[ en-door, -dyoor ]
See synonyms for endure on Thesaurus.com
verb (used with object),en·dured, en·dur·ing.
  1. to hold out against; sustain without impairment or yielding; undergo: to endure great financial pressures with equanimity.

  2. to bear without resistance or with patience; tolerate: I cannot endure your insults any longer.

  1. to admit of; allow; bear: His poetry is such that it will not endure a superficial reading.

verb (used without object),en·dured, en·dur·ing.
  1. to continue to exist; last: These words will endure as long as people live who love freedom.

  2. to support adverse force or influence of any kind; suffer without yielding; suffer patiently: Even in the darkest ages humanity has endured.

  1. to have or gain continued or lasting acknowledgment or recognition, as of worth, merit or greatness: His plays have endured for more than three centuries.

Origin of endure

First recorded in 1275–1325; Middle English enduren, from Anglo-French, Old French endurer, from Latin indūrāre “to harden, make lasting,” equivalent to in- in-2 + dūrāre “to last, be or become hard,” derivative of dūrus “hard”

synonym study For endure

2. See bear1. 4. See continue.

word story For endure

From a word for a tree known for its hard and durable wood, we get endure, a word that evokes both lastingness (durability) and the ability to withstand or bear. Its history tells you why.
Endure comes from Old French endurer “to make hard, harden, bear.” The Old French verb is a regular development of Latin indūrāre, with the same meanings. Indūrāre is a derivative of the adjective dūrus, which has a wide range of meanings, including “hard, firm, solid, constipated, dull, obtuse, pitiless, oppressive.”
Dūrus comes from an unrecorded drūr(us), dūr- (drūr-), being the Latin development of the Proto-Indo-European root deru-, doru-, drew-, drū- “oak tree, tree,” which is very common throughout the Indo-European languages and has many variants and suffixes. In Greek, dóry means “wood, tree, tree trunk, spear”; drŷs means “tree, oak tree” (sacred to Zeus); Dōrieús “a Dorian” was “a Greek (originally) from Dōrís (the ancient Greek region of Doris, literally, Forestlands).” The Old Irish noun drūi “druid” ultimately comes from dru-wid- “strong seer”; from the variant drew-. Old Church Slavonic has drĕvo “tree.” In Germanic, drew- becomes triu “tree, wood,” which becomes trēow in Old English (English tree ).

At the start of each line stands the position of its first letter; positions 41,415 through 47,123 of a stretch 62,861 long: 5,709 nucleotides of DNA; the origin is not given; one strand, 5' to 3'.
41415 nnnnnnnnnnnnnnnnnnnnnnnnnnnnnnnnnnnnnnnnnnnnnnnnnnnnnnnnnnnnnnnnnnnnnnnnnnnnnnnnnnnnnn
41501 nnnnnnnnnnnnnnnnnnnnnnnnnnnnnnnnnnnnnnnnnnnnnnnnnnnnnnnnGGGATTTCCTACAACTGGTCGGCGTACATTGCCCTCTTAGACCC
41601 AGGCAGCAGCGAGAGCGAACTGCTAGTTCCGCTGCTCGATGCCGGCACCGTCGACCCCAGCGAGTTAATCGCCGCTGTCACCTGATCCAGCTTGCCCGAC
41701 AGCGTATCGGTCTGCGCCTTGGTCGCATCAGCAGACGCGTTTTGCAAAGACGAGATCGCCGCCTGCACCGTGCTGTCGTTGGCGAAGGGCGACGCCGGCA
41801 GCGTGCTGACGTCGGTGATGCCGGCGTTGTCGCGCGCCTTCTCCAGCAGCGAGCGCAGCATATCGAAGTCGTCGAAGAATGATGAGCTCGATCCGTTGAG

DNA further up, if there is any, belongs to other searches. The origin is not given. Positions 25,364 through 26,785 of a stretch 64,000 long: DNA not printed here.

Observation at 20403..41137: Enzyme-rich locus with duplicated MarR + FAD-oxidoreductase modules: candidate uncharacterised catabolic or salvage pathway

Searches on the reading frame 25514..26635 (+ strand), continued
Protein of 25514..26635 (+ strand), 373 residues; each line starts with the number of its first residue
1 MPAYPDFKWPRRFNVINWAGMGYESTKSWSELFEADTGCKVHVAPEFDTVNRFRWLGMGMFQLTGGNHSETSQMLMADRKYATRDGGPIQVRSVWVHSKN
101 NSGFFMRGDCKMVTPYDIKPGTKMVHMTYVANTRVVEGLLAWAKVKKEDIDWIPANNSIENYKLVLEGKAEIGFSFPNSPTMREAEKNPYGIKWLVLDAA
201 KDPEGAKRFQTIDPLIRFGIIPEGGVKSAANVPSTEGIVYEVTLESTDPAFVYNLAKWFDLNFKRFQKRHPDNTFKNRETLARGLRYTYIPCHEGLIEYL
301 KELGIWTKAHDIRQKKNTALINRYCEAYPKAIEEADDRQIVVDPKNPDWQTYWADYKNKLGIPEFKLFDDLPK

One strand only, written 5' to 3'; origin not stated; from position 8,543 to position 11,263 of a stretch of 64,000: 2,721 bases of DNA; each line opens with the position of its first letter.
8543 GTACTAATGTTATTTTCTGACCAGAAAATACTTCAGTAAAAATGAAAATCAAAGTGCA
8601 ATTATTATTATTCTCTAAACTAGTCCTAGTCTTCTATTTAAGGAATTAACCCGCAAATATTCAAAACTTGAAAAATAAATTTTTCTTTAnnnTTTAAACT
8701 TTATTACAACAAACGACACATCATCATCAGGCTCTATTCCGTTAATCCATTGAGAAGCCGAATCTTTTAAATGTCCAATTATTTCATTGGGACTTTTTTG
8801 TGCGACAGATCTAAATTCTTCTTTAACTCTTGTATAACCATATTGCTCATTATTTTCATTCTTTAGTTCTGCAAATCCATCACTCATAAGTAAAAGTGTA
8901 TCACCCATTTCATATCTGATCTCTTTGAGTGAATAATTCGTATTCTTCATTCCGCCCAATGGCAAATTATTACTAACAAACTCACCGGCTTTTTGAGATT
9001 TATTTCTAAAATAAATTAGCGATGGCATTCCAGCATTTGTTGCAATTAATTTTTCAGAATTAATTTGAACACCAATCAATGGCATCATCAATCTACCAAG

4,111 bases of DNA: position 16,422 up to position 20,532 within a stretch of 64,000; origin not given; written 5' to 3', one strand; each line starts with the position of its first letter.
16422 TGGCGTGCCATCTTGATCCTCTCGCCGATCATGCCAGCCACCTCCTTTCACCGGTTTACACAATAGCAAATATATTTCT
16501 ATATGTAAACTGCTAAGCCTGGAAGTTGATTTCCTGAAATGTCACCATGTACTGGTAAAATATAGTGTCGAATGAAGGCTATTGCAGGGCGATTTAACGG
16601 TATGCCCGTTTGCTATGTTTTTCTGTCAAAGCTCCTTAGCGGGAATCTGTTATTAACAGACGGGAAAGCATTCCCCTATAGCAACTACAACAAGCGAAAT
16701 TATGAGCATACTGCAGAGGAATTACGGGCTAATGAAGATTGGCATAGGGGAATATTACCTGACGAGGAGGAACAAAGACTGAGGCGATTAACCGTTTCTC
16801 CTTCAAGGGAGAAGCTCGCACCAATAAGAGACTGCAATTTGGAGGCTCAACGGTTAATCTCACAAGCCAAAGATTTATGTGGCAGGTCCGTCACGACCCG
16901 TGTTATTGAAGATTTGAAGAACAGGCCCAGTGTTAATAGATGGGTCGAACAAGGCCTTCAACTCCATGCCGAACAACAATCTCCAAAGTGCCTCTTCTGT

Other words for endure

Opposites for endure

Other words from endure

  • en·dur·er, noun
  • un·en·dured, adjective

Dictionary.com Unabridged Based on the Random House Unabridged Dictionary, © Random House, Inc. 2023

How to use endure in a sentence

  • In the year of misery, of agony and suffering in general he had endured, he had settled upon one theory.

    The Homesteader | Oscar Micheaux
  • Though built upon the sand, they still endured, and would continue to endure.

    The Wave | Algernon Blackwood
  • I endured his insults until the time came when further forbearance would have been a disgrace, and then I closed with him.

  • Rain storms, hot winds, sweltering intervals of intolerable heat—these were vagaries of nature and might be endured.

    The Red Year | Louis Tracy
  • How little the light-hearted dragoon guessed what those two had endured together!

    The Red Year | Louis Tracy

British Dictionary definitions for endure


/ (ɪnˈdjʊə) /

  1. to undergo (hardship, strain, privation, etc) without yielding; bear

  2. (tr) to permit or tolerate

  1. (intr) to last or continue to exist

Origin of endure

C14: from Old French endurer, from Latin indūrāre to harden, from dūrus hard

Derived forms of endure

  • endurable, adjective
  • endurability or endurableness, noun
  • endurably, adverb

Collins English Dictionary - Complete & Unabridged 2012 Digital Edition © William Collins Sons & Co. Ltd. 1979, 1986 © HarperCollins Publishers 1998, 2000, 2003, 2005, 2006, 2007, 2009, 2012